Lucille Sayles married Fred Clifton (1934-1984) on May 10, 1958, and had six children in the next seven years. Clifton’s first volume of poetry, Good Times, was published in 1969 and chosen by The New York Times as one of the ten best books of the year. Other volumes of poetry followed, including Good News About the Earth (1972), An Ordinary Woman (1974), Next: New Poems (1987), and The Terrible Stories (1996), which was nominated for a National Book Award. She has been nominated for the Pulitzer Prize for Poetry for the years 1980, 1987, 1988, and 1991, and her Blessing the Boats (2000) won the National Book Award for Poetry. In addition to poetry, Clifton has written many children’s books, including eight volumes featuring the character of Everett Anderson. Everett Anderson’s Goodbye won the Coretta Scott King Award from the American Library Association in 1984.

Fan mail, from the Lucille Clifton papers

Geoffrey Holder and Carmen de Lavallade papers, circa 1900-2018

Carmen de Lavallade is an American actress, educator, choreographer, and dancer. She was born on March 6, 1931, in Los Angeles, California, to Creole parents from New Orleans, Louisiana, Leo de Lavallade and Grace Grenot de Lavallade.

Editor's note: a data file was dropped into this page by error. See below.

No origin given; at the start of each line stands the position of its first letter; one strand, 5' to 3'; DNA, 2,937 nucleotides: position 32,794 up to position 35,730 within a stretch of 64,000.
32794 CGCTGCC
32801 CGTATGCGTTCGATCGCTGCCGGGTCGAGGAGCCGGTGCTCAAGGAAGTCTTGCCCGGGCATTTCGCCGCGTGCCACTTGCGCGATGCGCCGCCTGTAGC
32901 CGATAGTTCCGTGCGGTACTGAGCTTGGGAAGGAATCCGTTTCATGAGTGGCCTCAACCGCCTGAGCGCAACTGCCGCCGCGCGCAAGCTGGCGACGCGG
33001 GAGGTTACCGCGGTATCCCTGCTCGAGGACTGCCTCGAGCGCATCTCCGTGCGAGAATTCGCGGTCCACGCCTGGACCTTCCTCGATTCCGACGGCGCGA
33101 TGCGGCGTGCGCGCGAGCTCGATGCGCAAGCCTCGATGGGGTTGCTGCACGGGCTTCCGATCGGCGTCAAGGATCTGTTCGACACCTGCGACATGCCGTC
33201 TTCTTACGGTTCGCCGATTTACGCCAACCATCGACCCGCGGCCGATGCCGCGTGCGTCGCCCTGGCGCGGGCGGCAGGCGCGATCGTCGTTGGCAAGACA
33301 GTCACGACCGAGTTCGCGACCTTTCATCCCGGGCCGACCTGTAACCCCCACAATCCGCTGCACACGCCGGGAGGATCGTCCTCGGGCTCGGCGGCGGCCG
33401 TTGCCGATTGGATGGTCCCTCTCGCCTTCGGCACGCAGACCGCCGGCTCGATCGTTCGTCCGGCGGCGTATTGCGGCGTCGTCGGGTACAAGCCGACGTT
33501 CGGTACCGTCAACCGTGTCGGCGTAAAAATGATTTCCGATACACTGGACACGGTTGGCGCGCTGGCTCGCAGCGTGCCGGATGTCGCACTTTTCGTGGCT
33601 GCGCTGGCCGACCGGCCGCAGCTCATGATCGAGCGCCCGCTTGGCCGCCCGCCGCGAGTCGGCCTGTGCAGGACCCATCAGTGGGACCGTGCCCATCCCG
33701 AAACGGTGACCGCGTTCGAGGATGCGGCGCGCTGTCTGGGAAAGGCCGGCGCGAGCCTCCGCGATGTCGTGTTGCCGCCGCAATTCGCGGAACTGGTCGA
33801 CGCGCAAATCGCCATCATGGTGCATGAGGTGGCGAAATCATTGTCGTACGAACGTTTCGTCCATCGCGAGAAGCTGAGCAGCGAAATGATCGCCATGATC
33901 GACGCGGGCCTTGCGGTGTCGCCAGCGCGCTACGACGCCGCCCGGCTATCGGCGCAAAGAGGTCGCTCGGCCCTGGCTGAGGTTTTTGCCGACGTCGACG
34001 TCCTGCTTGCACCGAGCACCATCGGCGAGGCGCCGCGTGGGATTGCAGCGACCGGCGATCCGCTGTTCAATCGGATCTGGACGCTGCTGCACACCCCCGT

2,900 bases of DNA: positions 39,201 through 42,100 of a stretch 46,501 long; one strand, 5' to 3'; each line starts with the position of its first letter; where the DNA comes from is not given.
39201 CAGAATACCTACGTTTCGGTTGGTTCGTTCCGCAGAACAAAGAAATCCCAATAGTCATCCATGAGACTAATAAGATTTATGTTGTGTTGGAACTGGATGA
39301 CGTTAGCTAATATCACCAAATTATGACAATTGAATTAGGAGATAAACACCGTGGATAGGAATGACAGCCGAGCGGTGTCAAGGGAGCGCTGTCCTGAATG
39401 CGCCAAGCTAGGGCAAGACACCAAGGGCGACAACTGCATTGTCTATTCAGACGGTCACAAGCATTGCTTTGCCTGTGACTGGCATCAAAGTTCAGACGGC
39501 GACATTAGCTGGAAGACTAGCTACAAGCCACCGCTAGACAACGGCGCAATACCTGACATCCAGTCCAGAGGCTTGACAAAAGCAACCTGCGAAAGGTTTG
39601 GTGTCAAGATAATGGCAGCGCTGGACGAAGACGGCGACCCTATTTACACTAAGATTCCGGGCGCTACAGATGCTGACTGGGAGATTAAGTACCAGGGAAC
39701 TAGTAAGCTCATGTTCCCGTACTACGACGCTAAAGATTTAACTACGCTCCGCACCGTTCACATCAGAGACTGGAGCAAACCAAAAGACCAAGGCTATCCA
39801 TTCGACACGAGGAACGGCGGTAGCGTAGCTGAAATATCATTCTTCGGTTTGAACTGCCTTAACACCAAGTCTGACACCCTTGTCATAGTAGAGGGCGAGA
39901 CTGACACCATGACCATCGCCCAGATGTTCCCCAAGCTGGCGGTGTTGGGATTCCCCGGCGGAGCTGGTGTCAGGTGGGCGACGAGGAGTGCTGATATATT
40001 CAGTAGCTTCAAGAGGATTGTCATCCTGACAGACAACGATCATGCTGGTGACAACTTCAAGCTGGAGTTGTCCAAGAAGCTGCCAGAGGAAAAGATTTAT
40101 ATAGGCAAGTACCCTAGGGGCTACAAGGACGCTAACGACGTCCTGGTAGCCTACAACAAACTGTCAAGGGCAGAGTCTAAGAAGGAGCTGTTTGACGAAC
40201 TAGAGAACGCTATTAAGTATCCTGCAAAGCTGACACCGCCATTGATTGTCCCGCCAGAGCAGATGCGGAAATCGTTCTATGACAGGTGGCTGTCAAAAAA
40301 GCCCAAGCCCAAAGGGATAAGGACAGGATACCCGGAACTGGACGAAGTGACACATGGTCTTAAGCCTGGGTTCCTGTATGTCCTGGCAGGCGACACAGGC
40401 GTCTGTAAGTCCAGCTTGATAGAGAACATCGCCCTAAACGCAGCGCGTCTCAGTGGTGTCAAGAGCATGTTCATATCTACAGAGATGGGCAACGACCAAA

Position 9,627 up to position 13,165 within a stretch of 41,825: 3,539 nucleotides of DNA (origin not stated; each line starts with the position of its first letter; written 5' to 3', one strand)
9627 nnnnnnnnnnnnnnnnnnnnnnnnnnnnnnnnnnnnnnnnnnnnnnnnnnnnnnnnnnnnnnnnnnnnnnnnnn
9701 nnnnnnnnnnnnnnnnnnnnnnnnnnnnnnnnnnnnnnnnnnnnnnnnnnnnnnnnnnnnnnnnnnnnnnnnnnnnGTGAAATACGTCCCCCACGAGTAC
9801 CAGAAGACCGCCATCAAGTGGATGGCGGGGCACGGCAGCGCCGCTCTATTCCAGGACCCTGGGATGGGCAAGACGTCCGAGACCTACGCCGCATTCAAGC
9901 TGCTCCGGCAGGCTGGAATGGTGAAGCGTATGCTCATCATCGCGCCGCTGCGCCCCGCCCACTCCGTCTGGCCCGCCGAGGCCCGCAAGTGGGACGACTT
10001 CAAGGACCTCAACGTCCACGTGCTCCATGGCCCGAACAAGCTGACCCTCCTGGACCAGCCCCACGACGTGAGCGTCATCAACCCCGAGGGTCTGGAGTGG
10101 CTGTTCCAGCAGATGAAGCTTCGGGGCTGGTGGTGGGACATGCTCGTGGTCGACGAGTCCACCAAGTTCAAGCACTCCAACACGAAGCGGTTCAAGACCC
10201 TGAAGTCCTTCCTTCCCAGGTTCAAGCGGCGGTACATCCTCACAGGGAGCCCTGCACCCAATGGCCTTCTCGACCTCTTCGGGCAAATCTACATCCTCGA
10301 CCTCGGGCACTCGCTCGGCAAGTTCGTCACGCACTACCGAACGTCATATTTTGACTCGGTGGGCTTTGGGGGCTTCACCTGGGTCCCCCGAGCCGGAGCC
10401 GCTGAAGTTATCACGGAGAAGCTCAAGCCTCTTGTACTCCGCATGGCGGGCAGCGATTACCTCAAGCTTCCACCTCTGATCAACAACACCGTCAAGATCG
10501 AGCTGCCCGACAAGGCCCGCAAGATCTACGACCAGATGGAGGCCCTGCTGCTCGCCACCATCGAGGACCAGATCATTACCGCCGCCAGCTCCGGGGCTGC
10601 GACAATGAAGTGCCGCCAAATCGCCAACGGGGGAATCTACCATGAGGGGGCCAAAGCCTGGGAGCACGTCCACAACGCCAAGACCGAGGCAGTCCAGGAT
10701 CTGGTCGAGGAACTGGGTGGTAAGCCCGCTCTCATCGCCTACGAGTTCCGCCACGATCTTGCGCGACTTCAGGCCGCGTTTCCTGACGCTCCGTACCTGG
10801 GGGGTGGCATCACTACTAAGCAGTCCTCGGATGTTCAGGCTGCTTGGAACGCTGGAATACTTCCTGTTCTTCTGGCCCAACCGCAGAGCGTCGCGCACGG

Carmen de Lavallade and Geoffrey Holder, from their collection.

She was raised by her aunt, Adele de Lavallade Young, who owned one of the first African American bookshops on Central Avenue in Los Angeles. After graduating from high school, de Lavallade was awarded a scholarship to study dance with Lester Horton, becoming lead dancer of Lester Horton Dance Theater (Los Angeles, CA) during her tenure. She left for New York in 1954 with Alvin Ailey, whom she had met and encouraged to begin dancing in high school. That same year, she made her Broadway debut partnered with Ailey in Truman Capote’s musical, House of Flowers. In 1955, de Lavallade danced as prima ballerina in Samson and Delilah and Aida at the Metropolitan Opera Ballet. An introduction to 20th Century Fox executives by Lena Horne led to film acting roles in films such as Carmen Jones (1954) and Odds Against Tomorrow (1959). In 1962, de Lavallade and Ailey embarked on a tour of Southeast Asia as the de Lavallade-Ailey dance company. In 1970, at the insistence of John Butler, she began teaching at the Yale School of Drama as a choreographer and performer-in-residence. She staged musicals, plays, and operas and eventually became a professor and member of the Yale Repertory Theater. De Lavallade co-founded the performance group Paradigm in 1996 with Gus Solomon, Jr. and Dudley Williams.

Photo from the Geoffrey Holder and Carmen de Lavallade collection

She has received honorary Doctor of Fine Arts degrees from the State University of New York at Purchase and Julliard. In 2014, she performed a biographical solo As I remember it at Jacob’s Pillow Dance Festival (Becket, Massachusetts), marking an over 60-year relationship with the prestigious festival. She married Geoffrey Holder (a Trinidadian American director, actor, author, choreographer, painter, musician, photographer and dancer) on June 26, 1955, and remained married until his death in 2014.